Hackers attack small businesses because they want money. Hackers go after targets they can profit from, whether they hold a business’s data hostage and demand a ransom (and get that ransom – hackers got $460,000 from Lake City, Florida, officials after a ransomware attack on government computers, and that wasn’t the only Florida city to pay!), or by stealing customer data and either selling it on the dark web or black market, or using it for themselves.

The Verizon report also looked at the types of businesses that are targeting. The top three are:

  • Public administration (23,399 reported incidents and 330 confirmed data disclosure)
  • Information services (1,094 reported incidents and 155 confirmed data disclosure)
  • Financial and insurance (927 reported incidents and 207 confirmed data disclosure)

They go after these types of businesses because this is where they can make their money – and it’s where they’ve discovered the most vulnerability. However, while these types of businesses represent the top three, there are many more. Every type of business is targeted. Some businesses make it past the attack unscathed, but many don’t. Their data is compromised in one way or another.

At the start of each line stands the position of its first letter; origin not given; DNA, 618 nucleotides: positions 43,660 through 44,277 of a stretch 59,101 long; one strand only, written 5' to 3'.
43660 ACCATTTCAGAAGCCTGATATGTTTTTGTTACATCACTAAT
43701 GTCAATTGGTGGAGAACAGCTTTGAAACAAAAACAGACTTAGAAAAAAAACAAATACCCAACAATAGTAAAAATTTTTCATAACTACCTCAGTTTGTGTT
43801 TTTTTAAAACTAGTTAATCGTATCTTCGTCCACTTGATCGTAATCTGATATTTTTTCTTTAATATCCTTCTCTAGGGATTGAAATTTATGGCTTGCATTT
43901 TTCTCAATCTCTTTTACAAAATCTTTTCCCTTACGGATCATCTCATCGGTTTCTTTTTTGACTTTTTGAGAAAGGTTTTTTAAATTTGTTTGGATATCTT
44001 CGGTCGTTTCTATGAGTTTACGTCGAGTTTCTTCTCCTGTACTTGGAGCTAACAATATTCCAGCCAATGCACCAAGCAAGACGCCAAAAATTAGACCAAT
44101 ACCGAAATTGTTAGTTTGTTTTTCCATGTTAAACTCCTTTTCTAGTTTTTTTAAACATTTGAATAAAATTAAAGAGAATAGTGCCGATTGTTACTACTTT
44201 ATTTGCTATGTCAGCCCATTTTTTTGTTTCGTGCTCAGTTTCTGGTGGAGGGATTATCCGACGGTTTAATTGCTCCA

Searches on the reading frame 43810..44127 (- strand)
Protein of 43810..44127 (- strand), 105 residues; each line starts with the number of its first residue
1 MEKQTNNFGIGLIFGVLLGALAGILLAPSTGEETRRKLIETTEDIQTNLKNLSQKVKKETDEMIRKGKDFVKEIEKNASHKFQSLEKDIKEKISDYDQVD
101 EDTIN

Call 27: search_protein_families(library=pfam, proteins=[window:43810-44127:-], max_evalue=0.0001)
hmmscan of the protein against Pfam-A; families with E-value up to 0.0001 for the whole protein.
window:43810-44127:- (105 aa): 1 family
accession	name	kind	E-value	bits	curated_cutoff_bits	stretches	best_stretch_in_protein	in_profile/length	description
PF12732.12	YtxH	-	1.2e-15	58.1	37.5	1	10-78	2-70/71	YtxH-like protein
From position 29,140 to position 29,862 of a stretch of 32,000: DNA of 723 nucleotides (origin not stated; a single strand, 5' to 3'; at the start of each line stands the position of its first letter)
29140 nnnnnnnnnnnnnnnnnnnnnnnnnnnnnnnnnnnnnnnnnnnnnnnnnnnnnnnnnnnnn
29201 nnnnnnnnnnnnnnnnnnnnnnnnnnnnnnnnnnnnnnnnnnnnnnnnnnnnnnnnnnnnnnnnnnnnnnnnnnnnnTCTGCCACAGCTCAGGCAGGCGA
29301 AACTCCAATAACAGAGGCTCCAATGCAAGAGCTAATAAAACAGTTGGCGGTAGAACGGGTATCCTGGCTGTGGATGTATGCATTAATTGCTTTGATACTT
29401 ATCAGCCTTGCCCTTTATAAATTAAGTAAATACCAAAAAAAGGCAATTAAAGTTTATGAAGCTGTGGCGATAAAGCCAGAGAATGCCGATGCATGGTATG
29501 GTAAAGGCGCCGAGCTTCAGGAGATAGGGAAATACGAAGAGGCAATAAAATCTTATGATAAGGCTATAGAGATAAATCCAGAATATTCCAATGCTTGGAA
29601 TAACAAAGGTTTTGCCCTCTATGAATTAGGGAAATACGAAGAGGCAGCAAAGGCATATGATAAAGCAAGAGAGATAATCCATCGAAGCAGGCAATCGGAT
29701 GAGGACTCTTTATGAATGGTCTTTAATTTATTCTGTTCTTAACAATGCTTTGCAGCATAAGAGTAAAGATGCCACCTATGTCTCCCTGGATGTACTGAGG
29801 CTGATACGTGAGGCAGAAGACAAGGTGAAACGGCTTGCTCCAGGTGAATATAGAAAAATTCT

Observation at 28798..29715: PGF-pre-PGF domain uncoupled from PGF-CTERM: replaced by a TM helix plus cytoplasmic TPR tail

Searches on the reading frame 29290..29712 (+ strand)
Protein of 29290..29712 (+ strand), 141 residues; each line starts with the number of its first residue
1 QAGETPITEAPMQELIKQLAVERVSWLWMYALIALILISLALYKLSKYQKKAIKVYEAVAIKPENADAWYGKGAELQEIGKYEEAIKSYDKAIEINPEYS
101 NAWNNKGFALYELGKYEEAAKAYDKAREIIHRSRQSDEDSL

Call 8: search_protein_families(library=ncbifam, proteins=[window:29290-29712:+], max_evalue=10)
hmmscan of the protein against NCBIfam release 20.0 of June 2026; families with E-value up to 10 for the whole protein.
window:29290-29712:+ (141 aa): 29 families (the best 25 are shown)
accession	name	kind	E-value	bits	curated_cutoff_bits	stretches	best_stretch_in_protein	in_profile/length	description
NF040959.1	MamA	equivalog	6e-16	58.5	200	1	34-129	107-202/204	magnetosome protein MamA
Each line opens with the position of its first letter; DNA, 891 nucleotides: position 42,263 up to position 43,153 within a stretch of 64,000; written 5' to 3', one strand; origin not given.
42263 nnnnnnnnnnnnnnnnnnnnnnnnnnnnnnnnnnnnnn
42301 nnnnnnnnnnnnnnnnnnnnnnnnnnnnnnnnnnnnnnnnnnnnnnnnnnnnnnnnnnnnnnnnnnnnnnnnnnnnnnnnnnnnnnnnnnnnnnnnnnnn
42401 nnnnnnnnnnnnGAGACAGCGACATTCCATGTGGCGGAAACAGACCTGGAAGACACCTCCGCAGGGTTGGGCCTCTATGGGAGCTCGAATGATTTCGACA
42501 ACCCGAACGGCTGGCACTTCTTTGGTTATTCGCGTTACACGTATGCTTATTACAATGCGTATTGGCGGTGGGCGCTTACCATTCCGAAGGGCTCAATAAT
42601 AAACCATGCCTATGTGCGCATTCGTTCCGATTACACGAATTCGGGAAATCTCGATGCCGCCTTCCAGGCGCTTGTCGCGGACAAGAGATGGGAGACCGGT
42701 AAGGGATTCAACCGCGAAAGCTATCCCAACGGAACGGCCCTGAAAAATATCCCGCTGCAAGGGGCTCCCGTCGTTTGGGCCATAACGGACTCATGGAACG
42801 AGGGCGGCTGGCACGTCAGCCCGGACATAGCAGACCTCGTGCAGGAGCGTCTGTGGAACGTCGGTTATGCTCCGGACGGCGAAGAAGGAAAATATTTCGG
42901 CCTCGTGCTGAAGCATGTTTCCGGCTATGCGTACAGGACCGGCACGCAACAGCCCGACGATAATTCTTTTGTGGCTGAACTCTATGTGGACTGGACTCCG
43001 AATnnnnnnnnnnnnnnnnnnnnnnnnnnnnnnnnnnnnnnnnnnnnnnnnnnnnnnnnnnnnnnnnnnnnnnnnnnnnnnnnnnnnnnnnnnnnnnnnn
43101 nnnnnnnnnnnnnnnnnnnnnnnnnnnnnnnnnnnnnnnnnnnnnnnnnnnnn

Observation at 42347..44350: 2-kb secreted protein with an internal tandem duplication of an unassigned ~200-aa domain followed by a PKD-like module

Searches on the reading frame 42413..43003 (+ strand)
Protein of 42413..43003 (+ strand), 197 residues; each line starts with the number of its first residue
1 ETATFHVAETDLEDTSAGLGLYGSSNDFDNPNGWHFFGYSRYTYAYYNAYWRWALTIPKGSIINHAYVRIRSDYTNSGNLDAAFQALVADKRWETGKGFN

Why are small businesses are targeted so much? It’s a numbers game. Hackers know most small businesses lack good cyber security. This makes these businesses easier targets. Target enough of them, and you’re going to make some serious money (from selling stolen data or paid ransoms).

So, what can you do about this? How can you protect your network? First and foremost, you have to realize YOU are a target. It doesn’t matter if you’ve never been hacked before. It just means the hackers haven’t gotten to you yet. Once you realize this, you can go to work and get your business ready for the eventual attack.